OpenVPNGui 2.4.7 fails: format error in certificate's notAfter field

Erwann Abalea Erwann.Abalea at
Thu Mar 7 10:35:10 UTC 2019


Here, reject the certificate is the correct behaviour, IMO.

UTCTime/GeneralizedTime are defined in X.680.

 - can have no timezone information, or have Z, of have a timezone offset (with hours and minutes)
 - can be precise up to the second, or be precise up to the minute
 - cannot have fractional seconds or minutes
 - cannot have second 60 (think of leap seconds) 
 - is not subject to ISO8601 rules

 - can have no timezone information, or have Z, of have a timezone offset (either hours, or hours and minutes)
 - can be precise up to the second with optional fractional seconds, or be precise up to the minute and have fractional minutes, or be precise up to the hour and have fractional hours (any number of decimal places)
 - shall follow ISO8601 rules (including leap seconds)
 - cannot support the "midnight at end of day" (240000)

DER encoding (X.690) of these elements have of course stricter requirements:
 - the timezone shall be present and consist of Zulu time (Z), for UTC
 - the date/time shall be precise up to the second
 - if any fractional second is present, any trailing zero shall be omitted, and if there is no more decimal place, the trailing dot shall also be omitted

So in this case, the UTCTIME element containing "370308132808+0000" is not a valid DER encoding. That's not an RFC5280/X.509 difference.

There was a debate wether the tbsCertificate shall always be DER encoded or can be BER encoded and have the signature match the DER encoding, but it was closed from the ITU-T point of view in 1997 and first edition of X.509v3, by defining the SIGNED{} and SIGNATURE{} parameterized types and have additional text describing precisely the behaviour to adopt as a sender and receiver (first in clause 9, then moved to clause 6.1 in 2000, and clause 6.4 in 2012).
RFC5280 is far from being that clear.

OpenSSL added some checks on GeneralizedTime/UTCTime, by enforcing RFC5280 rules. I haven't followed the source code to see if these checks also apply to data types other than RFC5280 certificates (RFC5652 CMS signingTime attribute, RFC3161 timestamps, RFC6960 OCSP responses, ...). I remember having debated regarding the support of leap seconds on GitHub, and it seems that second 60 is not supported at all (even if for a certified/qualiied timestamping service, that second can exist and is supposed to be produced).

Erwann Abalea

Le 06/03/2019 16:38, « openssl-users au nom de Jakob Bohm via openssl-users » <openssl-users-bounces at au nom de openssl-users at> a écrit :

    On 06/03/2019 16:17, Michael Wojcik wrote:
    >> From: openssl-users [mailto:openssl-users-bounces at] On Behalf Of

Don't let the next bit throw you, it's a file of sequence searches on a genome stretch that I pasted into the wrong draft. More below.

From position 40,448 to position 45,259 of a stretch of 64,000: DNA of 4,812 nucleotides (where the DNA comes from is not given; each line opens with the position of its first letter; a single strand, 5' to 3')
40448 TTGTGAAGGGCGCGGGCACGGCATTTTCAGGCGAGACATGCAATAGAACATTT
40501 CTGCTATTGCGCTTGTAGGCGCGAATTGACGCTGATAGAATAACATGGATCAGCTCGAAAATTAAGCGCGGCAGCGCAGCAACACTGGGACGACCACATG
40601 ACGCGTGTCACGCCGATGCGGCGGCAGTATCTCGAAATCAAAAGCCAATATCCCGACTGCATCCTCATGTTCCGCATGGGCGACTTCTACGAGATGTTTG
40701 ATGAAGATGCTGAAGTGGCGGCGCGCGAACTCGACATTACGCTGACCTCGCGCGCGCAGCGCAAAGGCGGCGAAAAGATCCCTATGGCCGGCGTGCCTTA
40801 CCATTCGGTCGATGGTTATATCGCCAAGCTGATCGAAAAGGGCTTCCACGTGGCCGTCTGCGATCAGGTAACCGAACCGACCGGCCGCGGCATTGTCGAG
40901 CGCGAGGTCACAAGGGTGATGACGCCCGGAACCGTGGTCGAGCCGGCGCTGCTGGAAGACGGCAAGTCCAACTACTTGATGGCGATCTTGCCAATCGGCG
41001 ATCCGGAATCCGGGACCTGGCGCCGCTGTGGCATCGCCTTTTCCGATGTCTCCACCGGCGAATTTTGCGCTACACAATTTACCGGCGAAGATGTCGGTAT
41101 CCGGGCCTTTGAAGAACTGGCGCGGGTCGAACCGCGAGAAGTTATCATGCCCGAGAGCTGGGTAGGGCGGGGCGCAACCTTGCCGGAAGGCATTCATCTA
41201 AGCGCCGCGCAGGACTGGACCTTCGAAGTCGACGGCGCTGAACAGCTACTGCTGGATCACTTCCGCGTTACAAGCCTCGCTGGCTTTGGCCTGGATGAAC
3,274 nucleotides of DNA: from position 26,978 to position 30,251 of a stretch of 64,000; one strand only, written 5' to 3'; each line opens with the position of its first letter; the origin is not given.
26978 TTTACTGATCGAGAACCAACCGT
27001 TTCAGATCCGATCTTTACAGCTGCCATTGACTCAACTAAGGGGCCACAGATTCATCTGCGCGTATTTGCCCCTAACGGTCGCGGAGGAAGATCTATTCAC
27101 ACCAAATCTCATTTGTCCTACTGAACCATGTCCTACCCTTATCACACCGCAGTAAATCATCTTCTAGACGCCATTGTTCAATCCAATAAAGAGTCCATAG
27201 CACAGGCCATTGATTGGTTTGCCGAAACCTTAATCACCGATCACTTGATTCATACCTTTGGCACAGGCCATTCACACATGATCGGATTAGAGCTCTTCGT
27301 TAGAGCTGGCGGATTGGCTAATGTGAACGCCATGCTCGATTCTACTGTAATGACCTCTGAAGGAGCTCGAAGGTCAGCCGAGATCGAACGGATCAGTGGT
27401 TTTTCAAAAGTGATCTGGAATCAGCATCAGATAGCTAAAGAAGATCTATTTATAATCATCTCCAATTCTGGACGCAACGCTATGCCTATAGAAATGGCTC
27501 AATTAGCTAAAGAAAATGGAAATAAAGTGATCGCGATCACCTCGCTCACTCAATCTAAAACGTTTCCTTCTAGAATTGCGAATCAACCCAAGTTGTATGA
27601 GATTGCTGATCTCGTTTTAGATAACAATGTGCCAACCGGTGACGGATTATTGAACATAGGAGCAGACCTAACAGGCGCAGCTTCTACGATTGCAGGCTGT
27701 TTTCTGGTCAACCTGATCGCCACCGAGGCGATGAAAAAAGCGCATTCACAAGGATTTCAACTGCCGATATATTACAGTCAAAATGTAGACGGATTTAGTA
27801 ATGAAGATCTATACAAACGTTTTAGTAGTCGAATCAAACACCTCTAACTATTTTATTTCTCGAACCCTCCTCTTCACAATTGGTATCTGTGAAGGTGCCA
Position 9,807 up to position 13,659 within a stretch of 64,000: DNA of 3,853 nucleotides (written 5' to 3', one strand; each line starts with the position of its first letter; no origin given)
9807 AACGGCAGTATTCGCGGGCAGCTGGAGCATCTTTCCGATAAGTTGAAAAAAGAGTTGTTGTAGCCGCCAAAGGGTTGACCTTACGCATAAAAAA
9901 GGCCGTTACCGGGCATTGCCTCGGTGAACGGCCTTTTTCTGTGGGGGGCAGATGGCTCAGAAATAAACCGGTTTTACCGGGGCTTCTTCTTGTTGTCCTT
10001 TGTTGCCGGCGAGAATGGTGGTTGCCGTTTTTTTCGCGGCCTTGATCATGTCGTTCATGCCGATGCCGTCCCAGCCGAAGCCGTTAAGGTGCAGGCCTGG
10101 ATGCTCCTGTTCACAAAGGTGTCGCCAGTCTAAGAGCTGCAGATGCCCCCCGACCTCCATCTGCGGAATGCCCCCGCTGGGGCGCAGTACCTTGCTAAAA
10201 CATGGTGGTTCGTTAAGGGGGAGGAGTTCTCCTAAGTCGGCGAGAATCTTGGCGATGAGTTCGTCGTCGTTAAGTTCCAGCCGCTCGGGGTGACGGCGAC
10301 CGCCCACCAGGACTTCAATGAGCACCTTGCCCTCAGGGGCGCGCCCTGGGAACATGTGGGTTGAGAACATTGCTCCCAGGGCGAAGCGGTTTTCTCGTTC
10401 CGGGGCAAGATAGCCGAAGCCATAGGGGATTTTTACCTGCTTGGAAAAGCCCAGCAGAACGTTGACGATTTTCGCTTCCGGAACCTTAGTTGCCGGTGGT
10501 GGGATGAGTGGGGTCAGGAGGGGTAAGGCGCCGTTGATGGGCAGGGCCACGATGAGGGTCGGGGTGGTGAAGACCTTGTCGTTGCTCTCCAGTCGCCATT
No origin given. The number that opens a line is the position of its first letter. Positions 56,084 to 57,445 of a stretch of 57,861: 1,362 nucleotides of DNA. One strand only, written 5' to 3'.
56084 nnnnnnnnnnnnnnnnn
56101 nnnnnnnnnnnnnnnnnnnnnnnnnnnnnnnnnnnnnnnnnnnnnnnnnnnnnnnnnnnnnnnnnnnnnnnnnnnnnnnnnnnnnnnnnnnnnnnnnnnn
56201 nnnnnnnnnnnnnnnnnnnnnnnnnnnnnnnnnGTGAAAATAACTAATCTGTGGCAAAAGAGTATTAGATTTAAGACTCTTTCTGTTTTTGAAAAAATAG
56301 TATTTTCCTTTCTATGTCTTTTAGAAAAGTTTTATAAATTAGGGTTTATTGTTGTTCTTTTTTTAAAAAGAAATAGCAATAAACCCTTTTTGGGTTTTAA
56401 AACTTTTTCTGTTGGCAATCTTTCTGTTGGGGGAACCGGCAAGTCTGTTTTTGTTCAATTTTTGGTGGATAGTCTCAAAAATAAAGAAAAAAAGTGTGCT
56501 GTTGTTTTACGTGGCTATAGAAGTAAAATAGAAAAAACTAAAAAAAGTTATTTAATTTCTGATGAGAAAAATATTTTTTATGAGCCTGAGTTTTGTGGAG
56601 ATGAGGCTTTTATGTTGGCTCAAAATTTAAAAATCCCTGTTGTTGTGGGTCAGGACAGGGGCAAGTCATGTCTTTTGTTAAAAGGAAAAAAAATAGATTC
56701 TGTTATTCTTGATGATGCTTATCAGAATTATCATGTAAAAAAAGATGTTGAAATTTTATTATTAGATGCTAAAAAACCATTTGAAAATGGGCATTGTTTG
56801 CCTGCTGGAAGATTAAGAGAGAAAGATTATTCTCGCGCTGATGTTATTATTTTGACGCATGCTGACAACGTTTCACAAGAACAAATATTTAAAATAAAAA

>> Richard Levitte
    >> Sent: Wednesday, March 06, 2019 03:07
    >> On Wed, 06 Mar 2019 10:52:44 +0100,
    >> Jan Just Keijser wrote:
    >>> as a follow-up:  Richard's analysis/suspicion was spot on.
    >>> However, it was the *server* side certificate that was causing the
    >>> error, and the server certificate does indeed contain a poorly
    >>> formatted date:
    >>> $ openssl asn1parse -in server.crt | grep UTC
    >>>    157:d=3  hl=2 l=  13 prim: UTCTIME           :091022132829Z
    >>>    172:d=3  hl=2 l=  17 prim: UTCTIME           :370308132808+0000
    >> I'm glad I could help find the answer.
    >>> OpenSSL 1.0.x groks this, 1.1+ does not.
    >> Yup, 1.1+ is stricter regarding these things.
    > I would have expected 1.0.2p and later to have rejected this as well, since the RFC 5280 restrictions on validity date attributes were included in that release. There was some discussion about it on the OpenSSL lists, with some people suggesting that a change to insist on the letter of the standard which broke compatibility with certificates generated by some other implementations was not a great idea. (I am sympathetic to this argument myself, and feel there should at least be an option to relax these restrictions.)
    > See for example:
    > It's interesting to note that back in 2009 when GeneralizedTime support for X.509 dates was added to OpenSSL, Erwann Abalea pointed out that RFC 5280 is only a profile of X.509, and X.509 itself allows timezone offsets and fracttional seconds, and so arguably OpenSSL ought to allow them too (presumably for use by non-TLS X.509 applications). (See e.g. Personally, I find that argument persuasive too, and think that it would be appropriate to have a mechanism to disable the 5280 checks.
    > Maybe I'll put together a PR, though I don't know if it has much chance of being accepted.
    RFC5280 etc. is not even a requirement for SSL/TLS (it certainly
    can't be for SSL versions before it), only for the publicly
    trusted certificates used on the global Internet.  So arguably,
    it should not apply to running TLS between closely related
    parties (as is the traditional use case for something
    like OpenVPN).
    Running a private protocol over TLS between my server in one
    building and my server in another building doesn't involve
    the WebPKI.
    It is of cause prudent for libraries to produce RFC5280
    compliant certificates by default, and for test tools
    (such as the "openssl x509" and "openssl validate"
    commands) to warn when a certificate is outside the
    standards for public certificates.
    Jakob Bohm, CIO, Partner, WiseMo A/S.
    Transformervej 29, 2860 Søborg, Denmark.  Direct +45 31 13 16 10
    This public discussion message is non-binding and may contain errors.
    WiseMo - Remote Service Management for PCs, Phones and Embedded

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